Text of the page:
Madan Kamdev

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Madan Kamdev
Madan Kamdev 8.jpg
Location Baihata
Region Kamrup

Madan Kamdev (Pron: ˈmʌdən/məˈdɑ:n kæmˈdeɪv/ˈkʌmˌdeɪv is an archaeological site in Baihata, Kamrup, Assam. This place dates back to the 9th and 10th century AD. Excavation and ruins here shows the prosperity and might of Pala dynasty of Kamarupa.[1][2] After crossing over a footpath, one can find the ruins of Madan Kamdev, scattered all over a secluded place. Madan Kamdev is spread over a stretch of 500 meters. Uma Maheshwar's embraced idols, carved on the stones of medieval temples can be seen here. The main statues among these are that of Sun's, Ganesha's and Vidhyadhar's.

Discovery and Excavation[edit]

Initially archeologists differed on the issue of when and who constructed these temples. But among them the opinion of Dr. Pradeep Sharma, assistant director of the Archeological Directorate, and Assam seems logical and evidential. He says that possibly when Captain Daltan has written about 15 temple ruins found around the famous Silsako Bridge (a historical bridge that was destroyed in the 1897 earthquake) in his Asian Society of Bengal (1855) magazine, then it might necessarily be about Madan Kamdev. Again, after a long time span, in 1943 and 1949, the inspector of primary education, Tarnikant Sharma, gave same important information regarding the historical facts about the area in the Assam research society (Kamarupa Anusandhan Samiti) 1949 magazine. But till 1976, no research work had been carried upon towards this direction. In the meanwhile the religious people of the villages took the previous statues away or hunters carried them from one place to another. In 1977, the Archeological Directorate, of Assam took over the responsibility for this area. They started the excavations of the statues under the supervision of Dr. Pradeep Sharma, this exploration mission had unearthed several interesting and valuable facts. According to them, apart from the main temple, ruins of 12 temples have been excavated. By observing these temples and the idols engraved on the walls, one comes to the conclusion that these were constructed during the 10th and 12th centuries. According to Dr. Sharma, Kamarupa kings of Pala dynasty namely Ratna Pala, Indra Pala and Go Pala involved in constructions of this place.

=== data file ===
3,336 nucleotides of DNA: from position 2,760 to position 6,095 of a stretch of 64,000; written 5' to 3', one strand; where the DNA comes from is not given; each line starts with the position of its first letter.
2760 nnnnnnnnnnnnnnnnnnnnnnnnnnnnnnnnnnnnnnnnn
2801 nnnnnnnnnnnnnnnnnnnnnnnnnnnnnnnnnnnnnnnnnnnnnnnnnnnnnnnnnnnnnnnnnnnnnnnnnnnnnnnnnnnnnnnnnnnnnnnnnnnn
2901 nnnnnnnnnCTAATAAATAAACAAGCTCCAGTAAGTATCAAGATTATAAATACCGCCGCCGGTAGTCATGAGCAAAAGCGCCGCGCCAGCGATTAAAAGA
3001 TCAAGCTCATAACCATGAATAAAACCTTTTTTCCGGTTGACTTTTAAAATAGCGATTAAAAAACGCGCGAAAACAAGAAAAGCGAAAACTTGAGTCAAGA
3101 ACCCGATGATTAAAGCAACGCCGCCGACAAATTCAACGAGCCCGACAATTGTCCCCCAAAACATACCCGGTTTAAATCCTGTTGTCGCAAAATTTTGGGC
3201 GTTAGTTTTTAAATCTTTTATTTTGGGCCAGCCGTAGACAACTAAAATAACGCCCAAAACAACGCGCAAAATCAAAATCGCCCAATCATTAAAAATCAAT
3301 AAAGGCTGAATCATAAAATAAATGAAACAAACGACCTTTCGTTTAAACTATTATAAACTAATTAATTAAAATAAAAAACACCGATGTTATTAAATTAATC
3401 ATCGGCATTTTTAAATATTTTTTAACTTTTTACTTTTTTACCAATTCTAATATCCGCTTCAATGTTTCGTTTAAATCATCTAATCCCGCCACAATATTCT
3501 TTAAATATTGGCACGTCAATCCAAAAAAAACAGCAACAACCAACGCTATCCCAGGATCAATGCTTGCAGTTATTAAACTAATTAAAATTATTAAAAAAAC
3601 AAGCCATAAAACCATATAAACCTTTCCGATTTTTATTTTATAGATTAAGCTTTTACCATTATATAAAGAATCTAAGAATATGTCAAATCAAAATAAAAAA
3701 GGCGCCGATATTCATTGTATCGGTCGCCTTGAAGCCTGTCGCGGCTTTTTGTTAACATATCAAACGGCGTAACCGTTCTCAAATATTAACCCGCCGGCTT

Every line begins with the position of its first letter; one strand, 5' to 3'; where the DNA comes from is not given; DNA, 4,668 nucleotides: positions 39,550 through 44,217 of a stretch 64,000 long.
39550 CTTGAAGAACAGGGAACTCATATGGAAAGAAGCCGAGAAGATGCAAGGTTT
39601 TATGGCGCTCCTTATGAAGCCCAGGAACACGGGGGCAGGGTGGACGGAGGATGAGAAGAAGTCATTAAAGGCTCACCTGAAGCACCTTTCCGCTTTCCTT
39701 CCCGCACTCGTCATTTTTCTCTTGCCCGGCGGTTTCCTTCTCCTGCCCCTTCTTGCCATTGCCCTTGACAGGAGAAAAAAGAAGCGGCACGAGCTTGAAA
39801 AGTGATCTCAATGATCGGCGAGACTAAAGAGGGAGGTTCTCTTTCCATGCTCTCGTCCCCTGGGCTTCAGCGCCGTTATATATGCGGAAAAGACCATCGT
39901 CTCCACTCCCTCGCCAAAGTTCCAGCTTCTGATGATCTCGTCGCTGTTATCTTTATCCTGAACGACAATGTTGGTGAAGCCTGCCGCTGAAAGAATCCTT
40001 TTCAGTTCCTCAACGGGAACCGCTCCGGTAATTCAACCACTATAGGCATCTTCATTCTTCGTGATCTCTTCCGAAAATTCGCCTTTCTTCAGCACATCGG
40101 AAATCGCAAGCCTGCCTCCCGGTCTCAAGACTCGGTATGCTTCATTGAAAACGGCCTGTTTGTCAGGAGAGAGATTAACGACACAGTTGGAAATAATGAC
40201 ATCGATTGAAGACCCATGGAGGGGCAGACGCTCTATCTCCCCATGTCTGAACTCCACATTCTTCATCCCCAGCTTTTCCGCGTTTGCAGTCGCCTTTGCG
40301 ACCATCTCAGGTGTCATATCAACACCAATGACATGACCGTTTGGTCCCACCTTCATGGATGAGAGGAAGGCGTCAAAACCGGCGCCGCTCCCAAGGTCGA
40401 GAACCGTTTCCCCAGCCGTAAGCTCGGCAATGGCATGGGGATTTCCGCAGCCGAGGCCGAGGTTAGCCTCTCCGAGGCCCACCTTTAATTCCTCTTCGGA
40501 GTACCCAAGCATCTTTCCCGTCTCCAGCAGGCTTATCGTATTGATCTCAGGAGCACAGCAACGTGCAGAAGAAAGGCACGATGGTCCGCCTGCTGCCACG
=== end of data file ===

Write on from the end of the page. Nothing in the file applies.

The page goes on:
Bhairav with six heads, four headed Shiva, Kalpavriksha, Sun various Apsara, Vishnu with 6 heads, Saraswati and various other statues of animals have been found from here.


In the year 1977, when the refurbishment process of this area started, the hill was surrounded by immense variety of forests, snakes- scorpions, and wild animals like tigers. Even still, deep forests hem the place, and one can come across savage tigers and deers on the adjacent hills. On the other hand, the melodic chirping of the birds make the environment so pleasant and the natural milieu, strewn all ovaries very alluring. Right below the Kamdev river madankuri flows in the east and towards the north, just beneath the hill is a vast stretch of swampy land which has the chain of hills of Gopeshwar from the north to west and Natuar nacha and Sangsari in the east. There are a few puranic beliefs prevalent regarding Madan Kamdev. According to one of those-God Shiva in a spurt of fury, had burnt god of love- Kam or Madan, to cinders. Madan was reborn at this place.



Other than Madan-Kamdev (the main temple), ruins of other huge and small temples are also scattered around it. After viewing the ruins it can be easily inferred that among all the temples of medieval period, existing in the Brahmaputra valley, Madan Kamdev had an incomparable structure and possessed unblemished beauty. According to the Architectural directorate, there still exist the possibility of excavation of the ruins of twelve more temples.[citation needed]

Near Madan Kamdev there is an old temple of lord shiva name as Gopeshwar Temple situated in village Deuduar. Close to the temple there is a big cave known as Parvati Guha (cave).

See also[edit]


  1. ^ "Madan Kamdev". Retrieved 2012-01-24. 
  2. ^ "Madan Kamdev". Retrieved 2012-01-24.